Summary of Smart Things to Know About Knowledge Management

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Smart Things to Know About Knowledge Management book summary


8 Overall

8 Applicability

8 Innovation

7 Style


Knowledge management sounds impressive over the water cooler, but what exactly is it? We advise you to spend some time pondering this question before you invest a single dollar on KM systems or consultants. A great place to start is this introductory text by Thomas M. Koulopoulos and Carl Frappaola, KM consultants extraordinaire. Starting from square one, the book defines knowledge management, identifies the theories behind it, explains its critical components and examines implementation strategies and results. Of course, any book reflects its subject matter, so this one is thick with jargon and heavy with somewhat abstract concepts like open culture and continuous renewal. The ultimate return on current knowledge management investments remains to be seen, and for that reason recommends this detailed explanation to any executive who might one day find himself faced with a critical decision about KM strategy.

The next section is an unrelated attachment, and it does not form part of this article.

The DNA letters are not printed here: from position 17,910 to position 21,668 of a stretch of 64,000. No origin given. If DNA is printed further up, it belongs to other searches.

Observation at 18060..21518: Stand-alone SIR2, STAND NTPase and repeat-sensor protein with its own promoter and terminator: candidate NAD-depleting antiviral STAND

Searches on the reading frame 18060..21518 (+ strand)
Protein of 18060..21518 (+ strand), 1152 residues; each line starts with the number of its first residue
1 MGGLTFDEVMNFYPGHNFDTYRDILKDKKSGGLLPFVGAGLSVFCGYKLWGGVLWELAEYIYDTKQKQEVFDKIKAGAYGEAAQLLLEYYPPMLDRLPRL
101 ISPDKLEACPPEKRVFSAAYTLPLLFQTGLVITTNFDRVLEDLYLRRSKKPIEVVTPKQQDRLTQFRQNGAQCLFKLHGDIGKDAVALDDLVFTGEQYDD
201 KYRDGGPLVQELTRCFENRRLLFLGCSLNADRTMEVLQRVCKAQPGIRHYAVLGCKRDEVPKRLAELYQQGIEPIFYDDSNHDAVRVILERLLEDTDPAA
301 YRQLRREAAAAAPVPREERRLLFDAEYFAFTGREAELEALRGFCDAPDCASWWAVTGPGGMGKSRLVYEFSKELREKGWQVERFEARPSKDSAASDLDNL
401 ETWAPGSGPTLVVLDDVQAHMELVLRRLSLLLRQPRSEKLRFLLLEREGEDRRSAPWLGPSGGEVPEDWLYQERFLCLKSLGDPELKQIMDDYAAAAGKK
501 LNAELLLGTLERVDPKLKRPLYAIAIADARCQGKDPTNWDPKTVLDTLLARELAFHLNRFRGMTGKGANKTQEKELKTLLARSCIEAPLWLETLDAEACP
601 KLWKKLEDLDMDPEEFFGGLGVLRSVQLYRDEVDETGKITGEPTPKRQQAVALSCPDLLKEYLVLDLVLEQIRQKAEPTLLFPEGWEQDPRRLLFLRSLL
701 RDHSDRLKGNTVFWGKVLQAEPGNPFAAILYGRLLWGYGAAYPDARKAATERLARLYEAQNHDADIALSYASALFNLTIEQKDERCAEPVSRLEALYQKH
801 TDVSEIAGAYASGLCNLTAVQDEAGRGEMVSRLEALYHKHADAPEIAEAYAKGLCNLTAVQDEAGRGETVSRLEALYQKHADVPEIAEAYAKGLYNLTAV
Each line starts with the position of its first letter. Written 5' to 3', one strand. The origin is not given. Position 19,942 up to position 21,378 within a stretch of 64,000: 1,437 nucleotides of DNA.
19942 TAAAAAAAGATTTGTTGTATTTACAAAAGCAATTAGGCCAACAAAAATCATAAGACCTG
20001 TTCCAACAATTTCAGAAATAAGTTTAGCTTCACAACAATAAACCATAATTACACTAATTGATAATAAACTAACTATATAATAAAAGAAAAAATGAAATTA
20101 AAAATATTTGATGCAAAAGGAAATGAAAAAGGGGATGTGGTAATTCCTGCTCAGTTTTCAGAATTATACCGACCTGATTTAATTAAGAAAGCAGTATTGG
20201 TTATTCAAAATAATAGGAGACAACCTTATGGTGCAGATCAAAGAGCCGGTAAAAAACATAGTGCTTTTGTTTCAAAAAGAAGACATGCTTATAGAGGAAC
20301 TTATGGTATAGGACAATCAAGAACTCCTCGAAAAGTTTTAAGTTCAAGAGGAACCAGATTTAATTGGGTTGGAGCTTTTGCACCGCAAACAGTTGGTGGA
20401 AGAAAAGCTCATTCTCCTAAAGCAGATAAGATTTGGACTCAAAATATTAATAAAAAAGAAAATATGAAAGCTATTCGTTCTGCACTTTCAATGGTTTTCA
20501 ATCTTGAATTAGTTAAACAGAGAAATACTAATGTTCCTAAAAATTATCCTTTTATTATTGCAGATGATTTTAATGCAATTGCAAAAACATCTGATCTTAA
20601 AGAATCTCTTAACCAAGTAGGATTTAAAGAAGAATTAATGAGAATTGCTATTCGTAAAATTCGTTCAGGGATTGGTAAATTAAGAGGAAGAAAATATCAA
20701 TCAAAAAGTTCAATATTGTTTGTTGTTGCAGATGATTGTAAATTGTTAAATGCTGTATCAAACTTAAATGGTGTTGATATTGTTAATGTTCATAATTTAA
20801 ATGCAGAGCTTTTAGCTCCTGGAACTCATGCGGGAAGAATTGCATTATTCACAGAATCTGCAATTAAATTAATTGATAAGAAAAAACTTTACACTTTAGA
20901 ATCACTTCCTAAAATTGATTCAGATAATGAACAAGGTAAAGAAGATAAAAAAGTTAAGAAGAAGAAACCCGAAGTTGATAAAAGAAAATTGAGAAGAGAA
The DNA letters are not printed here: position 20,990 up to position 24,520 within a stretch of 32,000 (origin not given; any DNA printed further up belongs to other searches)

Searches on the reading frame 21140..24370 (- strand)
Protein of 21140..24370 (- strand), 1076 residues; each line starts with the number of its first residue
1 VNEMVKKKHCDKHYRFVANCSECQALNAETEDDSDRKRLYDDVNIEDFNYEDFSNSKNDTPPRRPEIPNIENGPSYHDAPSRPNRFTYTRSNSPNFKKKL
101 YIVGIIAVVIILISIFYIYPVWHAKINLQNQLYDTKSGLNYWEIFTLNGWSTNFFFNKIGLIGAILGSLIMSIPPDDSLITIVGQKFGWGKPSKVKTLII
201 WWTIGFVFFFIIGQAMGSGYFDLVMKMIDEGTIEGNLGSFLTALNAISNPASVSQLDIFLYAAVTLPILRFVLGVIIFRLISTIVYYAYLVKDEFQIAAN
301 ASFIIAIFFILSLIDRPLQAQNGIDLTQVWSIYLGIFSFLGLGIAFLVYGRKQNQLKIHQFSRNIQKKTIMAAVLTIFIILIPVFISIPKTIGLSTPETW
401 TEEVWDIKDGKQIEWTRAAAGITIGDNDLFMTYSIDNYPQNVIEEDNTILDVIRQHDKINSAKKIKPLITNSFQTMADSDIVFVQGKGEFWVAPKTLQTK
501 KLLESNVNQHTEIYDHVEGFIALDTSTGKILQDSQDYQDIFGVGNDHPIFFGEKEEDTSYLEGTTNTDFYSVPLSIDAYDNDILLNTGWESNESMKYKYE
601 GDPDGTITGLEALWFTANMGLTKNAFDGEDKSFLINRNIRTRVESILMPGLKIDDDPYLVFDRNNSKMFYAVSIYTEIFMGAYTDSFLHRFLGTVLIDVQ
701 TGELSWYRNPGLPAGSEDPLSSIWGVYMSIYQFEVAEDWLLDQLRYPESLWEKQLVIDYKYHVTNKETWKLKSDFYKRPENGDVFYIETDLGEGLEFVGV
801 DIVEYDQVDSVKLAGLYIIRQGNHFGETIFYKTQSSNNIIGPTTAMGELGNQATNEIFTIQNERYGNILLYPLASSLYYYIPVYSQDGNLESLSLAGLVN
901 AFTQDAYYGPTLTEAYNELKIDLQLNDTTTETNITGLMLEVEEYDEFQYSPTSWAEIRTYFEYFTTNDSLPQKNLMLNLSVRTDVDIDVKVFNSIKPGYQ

In this summary, you will learn

  • What knowledge management is;
  • How to create a workplace environment that encourages your employees to share knowledge; and
  • How knowledge diffuses in your organization.

About the Authors

Thomas M. Koulopoulos is President of the Boston-based Delphia Group, a leader in the field of knowledge management and e-business, and a frequent speaker and author on these topics. He also lectures at the Graduate School of Business at Boston College. Carl Frappaola is Executive Vice-President of the Delphi Group. He has 20 years of experience as a consultant to Global 1000 companies on a wide variety of technologies, including knowledge management, document management, and workflow.



The Shift to a Knowledge Based Economy
The knowledge revolution is reshaping the world’s economy. By the middle of the 20th century, businesses in the United States were characterized by an intricate bureaucracy, organizational segmentation and an impersonal environment. However, this ...

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